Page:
I met Mark, Paddy and the Sherpas as I entered camp and after a few hugs and handshakes, headed for the mess tent and collapsed into the nearest available seat. Over dinner Mark informed me that he almost turned me around on the climb from base camp to camp 1, because had I not offloaded my food, I would never have made the camp 1 perhaps before the next morning, and a night out on the fixed ropes simply wasn’t an option. I clearly owe him for his trust and perseverance.
Sleep came easy that night, as the summit replayed over in my mind.
Rest days at Base Camp
The following 5 days were taken up with a few random incidents, a lot of sleeping, eating and not much else. The night after reaching base camp, I called mum on the sat phone which was the first contact I had had with anyone since leaving Lukla. The 2 minute phone call cost £12 on the sat phone, but it was worth it!
After battling Baruntse in a pair of liner gloves, Eoin with his frost bitten hands needed to be evacuated from base camp as soon as possible so a helicopter was called for which finally came after a few days of waiting.
At the same time, the guys who didn’t quite make the summit the first time including Roy left for a second attempt on the mountain. Also worth noting is Nuru’s 5 minute rant down the phone when the helicopter which came to rescue Eoin didn’t deliver any of the chickens that he had bartered for our evening meals…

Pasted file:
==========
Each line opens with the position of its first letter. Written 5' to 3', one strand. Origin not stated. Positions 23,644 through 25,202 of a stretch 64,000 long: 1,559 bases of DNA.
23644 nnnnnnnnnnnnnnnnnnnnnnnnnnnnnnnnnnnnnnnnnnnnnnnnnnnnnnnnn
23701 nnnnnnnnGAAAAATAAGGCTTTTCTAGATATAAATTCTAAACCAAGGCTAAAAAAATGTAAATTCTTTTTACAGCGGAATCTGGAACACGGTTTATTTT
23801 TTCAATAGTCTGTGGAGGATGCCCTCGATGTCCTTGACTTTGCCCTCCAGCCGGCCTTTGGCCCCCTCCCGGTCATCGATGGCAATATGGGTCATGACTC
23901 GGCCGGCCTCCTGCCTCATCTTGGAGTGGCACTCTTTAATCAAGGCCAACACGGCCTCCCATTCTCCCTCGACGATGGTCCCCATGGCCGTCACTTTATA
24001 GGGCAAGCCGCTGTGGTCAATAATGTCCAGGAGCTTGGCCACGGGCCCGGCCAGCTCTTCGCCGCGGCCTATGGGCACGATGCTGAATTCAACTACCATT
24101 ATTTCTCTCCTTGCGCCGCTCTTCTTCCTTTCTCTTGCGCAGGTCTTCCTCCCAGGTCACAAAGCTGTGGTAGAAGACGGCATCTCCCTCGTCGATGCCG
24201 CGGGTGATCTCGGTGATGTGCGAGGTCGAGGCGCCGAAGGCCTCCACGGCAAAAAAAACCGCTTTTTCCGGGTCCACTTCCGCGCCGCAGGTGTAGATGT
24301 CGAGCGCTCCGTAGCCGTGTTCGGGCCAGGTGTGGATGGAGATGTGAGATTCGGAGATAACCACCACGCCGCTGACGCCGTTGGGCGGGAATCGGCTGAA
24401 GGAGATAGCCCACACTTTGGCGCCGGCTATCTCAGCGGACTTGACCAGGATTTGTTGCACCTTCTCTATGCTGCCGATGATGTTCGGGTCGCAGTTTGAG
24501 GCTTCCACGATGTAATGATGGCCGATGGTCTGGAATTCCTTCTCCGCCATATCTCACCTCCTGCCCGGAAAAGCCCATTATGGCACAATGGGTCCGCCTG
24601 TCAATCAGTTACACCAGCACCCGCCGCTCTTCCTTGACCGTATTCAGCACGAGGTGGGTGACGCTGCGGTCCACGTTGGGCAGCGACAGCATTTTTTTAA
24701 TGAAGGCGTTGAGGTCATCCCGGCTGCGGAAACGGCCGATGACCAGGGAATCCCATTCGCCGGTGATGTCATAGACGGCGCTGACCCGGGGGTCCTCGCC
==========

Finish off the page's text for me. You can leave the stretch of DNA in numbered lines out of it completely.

During the days which followed, everyone left at base camp stuck to the same routine which went roughly as follows: Wake up, have breakfast, go back to sleep, wake up for lunch, back in the thoroughly roasting tent, back to the mess tent for afternoon tea, back to sleep, mess tent again for dinner, then back for a long sleep.
This routine lasted 5 days, and was great at the start whilst there were After 8 Mints, Pringles, Galaxy hot chocolate and Lint chocolate on the table. Eoin also left a few packets of truffle chocolate which were essentially devoured by a few greedy people, maybe or maybe not including myself, in a matter of minutes. Once the luxuries were gone, there was nothing left to do except lie in the tent and listen to the iPod. Once this finally gave up the ghost, reading a book was the only thing left to do. A few banterous evenings followed with Paddy, Nicky, Debbie, Gordon, Mary and Andrew, and I’m pretty sure it was only thanks to the other team members that I stayed relatively sane.